Parallel Co-Teaching: In this model, the class is split into two groups. Each co-teacher instructs one group of students, presenting the same material simultaneously. This gives both teachers the opportunity to work with a small group of students. 

Communication is once again critical to this strategy, and co-teachers must plan as a team to be sure that there is parallelism in the structure and quality of instruction that they each provide. Coordinated tasks must be divided in a way that supports the overall learning objective for the class. Using this model is not intended to provide differentiated or individualized learning; rather, it gives students the opportunity to see instructional concepts presented from different lenses and experience multiple related instructional activities. Smaller groups also allow for more student-to-teacher interaction and opportunities for student participation. 

The caution with this model is to ensure that all students are given time in each teacher’s group. This helps to maintain equal status between the teachers in students’ eyes and best supports students’ varying learning styles.

Station Teaching: Here, the content is divided, and each teacher works with small groups of students. The students rotate to each instructor through stations featuring different content. The stations involve differing tasks and activities relating to the same instructional content or objective. The work at the stations is not hierarchical. The tasks should be able to be completed in any order. All students participate in all stations.

Complementary Co-Teaching: In this model, one teacher provides primary instruction, while the other offers supplemental or complementary instruction. This might include modeling note-taking strategies, paraphrasing or simplifying the primary instruction, or recording content. To be effective, both teachers must talk to each other and be sure that they are supporting the general instruction.   

With an eye to special education, pre-teaching is one example of applying this strategy. One co-teacher may pre-teach specific study or social skills to special education students in the classroom and then monitor students’ use of them. Meanwhile, the other co-teacher teaches the academic content to the class as a whole.

Team Teaching: Using this strategy, co-teachers collaborate and teach alongside one another as a team. They share responsibility for planning, teaching, and assessing the progress of all students in their class. In this model, both teachers "play off" each other and share the instructional role.

Alternative Teaching: This is the last model we will take a look at (in this conversation at least). In this model, one teacher instructs a large group while the other teacher works with a smaller group on a completely different subject. Co-teachers must work together to determine the large and small groups, as well as their desired outcomes, lessons, appropriate activities, and any assessments to be administered to either group.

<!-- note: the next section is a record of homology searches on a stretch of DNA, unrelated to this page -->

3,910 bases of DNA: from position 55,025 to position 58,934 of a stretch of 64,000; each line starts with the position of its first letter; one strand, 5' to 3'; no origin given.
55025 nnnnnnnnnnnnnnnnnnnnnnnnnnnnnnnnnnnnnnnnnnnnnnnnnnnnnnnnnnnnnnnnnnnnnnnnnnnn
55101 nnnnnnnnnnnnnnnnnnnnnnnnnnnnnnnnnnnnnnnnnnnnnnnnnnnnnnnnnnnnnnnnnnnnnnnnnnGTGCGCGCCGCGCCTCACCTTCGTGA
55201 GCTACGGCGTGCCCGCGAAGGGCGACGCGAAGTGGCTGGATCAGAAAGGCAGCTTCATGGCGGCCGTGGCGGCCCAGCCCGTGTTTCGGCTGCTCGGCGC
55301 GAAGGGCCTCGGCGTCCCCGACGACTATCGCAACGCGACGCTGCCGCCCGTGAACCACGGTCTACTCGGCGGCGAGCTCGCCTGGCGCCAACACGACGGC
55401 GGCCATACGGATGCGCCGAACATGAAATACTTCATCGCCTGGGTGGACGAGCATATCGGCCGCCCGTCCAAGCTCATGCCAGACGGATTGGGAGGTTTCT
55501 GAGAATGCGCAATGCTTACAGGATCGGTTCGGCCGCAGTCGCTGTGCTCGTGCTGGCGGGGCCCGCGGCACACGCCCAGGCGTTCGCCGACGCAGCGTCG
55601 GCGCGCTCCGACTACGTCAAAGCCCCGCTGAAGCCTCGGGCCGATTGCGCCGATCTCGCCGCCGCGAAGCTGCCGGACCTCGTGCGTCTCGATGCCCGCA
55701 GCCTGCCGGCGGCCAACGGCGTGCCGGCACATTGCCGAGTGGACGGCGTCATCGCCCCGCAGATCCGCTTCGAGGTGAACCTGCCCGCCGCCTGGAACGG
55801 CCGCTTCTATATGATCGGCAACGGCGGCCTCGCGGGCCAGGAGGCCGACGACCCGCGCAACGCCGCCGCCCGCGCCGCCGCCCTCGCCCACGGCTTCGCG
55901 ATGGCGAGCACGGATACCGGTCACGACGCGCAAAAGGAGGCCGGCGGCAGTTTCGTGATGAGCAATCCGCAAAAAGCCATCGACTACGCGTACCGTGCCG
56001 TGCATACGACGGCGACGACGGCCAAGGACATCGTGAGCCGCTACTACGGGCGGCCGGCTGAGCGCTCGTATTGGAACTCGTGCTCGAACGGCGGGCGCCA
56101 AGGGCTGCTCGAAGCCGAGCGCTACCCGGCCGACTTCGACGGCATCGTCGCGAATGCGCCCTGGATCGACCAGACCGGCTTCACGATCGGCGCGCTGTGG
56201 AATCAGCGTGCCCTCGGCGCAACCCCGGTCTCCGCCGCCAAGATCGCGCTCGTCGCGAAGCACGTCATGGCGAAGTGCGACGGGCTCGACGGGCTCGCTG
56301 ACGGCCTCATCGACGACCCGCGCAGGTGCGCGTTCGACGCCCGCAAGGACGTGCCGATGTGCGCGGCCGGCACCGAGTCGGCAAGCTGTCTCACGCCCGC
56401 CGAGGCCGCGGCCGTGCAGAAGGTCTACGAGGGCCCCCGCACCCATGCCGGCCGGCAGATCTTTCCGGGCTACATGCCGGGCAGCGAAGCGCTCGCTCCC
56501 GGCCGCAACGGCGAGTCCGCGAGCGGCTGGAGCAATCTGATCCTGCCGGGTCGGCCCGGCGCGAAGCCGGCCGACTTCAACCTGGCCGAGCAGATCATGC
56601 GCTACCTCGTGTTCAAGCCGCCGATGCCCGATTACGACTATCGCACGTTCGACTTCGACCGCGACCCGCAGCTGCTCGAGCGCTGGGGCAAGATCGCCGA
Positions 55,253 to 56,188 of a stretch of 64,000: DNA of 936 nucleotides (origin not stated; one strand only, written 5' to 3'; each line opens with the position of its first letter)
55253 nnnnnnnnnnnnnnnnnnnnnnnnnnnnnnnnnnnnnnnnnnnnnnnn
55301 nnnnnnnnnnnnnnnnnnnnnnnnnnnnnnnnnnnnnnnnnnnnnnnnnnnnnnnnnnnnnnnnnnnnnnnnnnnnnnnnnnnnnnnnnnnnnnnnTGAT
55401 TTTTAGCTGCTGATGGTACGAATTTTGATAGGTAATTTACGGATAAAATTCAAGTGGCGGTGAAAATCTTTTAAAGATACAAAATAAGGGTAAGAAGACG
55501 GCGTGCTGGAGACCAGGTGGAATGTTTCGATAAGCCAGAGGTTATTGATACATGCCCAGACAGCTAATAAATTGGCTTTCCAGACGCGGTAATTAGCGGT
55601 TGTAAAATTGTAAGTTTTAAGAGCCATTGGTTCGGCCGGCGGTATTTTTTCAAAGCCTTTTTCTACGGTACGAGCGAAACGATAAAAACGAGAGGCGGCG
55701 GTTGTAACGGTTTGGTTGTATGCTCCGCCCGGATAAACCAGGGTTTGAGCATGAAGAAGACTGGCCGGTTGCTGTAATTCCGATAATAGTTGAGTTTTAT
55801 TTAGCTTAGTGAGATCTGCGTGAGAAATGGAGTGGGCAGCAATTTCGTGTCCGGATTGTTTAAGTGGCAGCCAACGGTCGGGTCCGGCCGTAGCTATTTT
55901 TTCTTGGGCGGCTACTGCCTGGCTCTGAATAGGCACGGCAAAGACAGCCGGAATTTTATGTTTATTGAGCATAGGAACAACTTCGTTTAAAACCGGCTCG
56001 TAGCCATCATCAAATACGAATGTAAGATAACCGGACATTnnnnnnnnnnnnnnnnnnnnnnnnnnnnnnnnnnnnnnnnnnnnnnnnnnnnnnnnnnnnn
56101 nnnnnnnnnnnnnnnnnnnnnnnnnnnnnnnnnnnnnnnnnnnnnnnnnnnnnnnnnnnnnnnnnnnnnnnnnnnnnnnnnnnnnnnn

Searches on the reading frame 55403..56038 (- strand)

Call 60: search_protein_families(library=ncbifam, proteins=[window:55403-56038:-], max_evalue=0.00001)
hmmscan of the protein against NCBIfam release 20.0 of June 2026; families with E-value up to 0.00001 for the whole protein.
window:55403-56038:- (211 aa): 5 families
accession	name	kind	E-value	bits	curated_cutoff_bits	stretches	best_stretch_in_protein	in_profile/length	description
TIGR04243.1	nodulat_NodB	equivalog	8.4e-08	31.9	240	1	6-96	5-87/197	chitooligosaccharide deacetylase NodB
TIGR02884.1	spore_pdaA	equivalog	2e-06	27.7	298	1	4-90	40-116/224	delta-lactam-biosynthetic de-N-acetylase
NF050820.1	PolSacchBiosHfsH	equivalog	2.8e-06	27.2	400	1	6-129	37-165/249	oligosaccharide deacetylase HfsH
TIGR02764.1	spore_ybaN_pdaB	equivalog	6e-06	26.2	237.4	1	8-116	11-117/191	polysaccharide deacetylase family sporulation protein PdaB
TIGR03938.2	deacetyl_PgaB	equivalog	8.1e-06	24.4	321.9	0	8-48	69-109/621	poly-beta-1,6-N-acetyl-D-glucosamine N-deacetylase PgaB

This model works well for enrichment or remediation and can be a great strategy to provide successful differentiated instruction. By dividing their class into targeted groups, co teachers have the ability to expand and collapse instruction based on students’ needs.

The instruction for students with disabilities in an inclusive environment embraces collaborative teaching, no matter which model is employed, and it begins with eliminating the stigma of special education. Co-teaching also provides opportunities for general education student to receive appropriate interventions early in the instructional process and benefit from a variety of educational approaches. Co-teaching can offer flexibility and modifications to instruction that work to the advantage of all students. Time spent in common preparation, professional development, and debriefing on successes and challenges can also be hugely rewarding to co-teachers themselves. Achieving the gains that can come from co-teaching begins with school and district support of the initiative. With proper time, planning, and teamwork, co-teaching can be a key element of a successful special education program, as well as a rich and inclusive general education program.

Looking for more co-teaching tips? Take a look at our blog post on Best Practices in Co-Teaching! Interested in learning more about how Edmentum’s online solutions can support special education in your school or district? Check out our Special Education Solutions for Educators!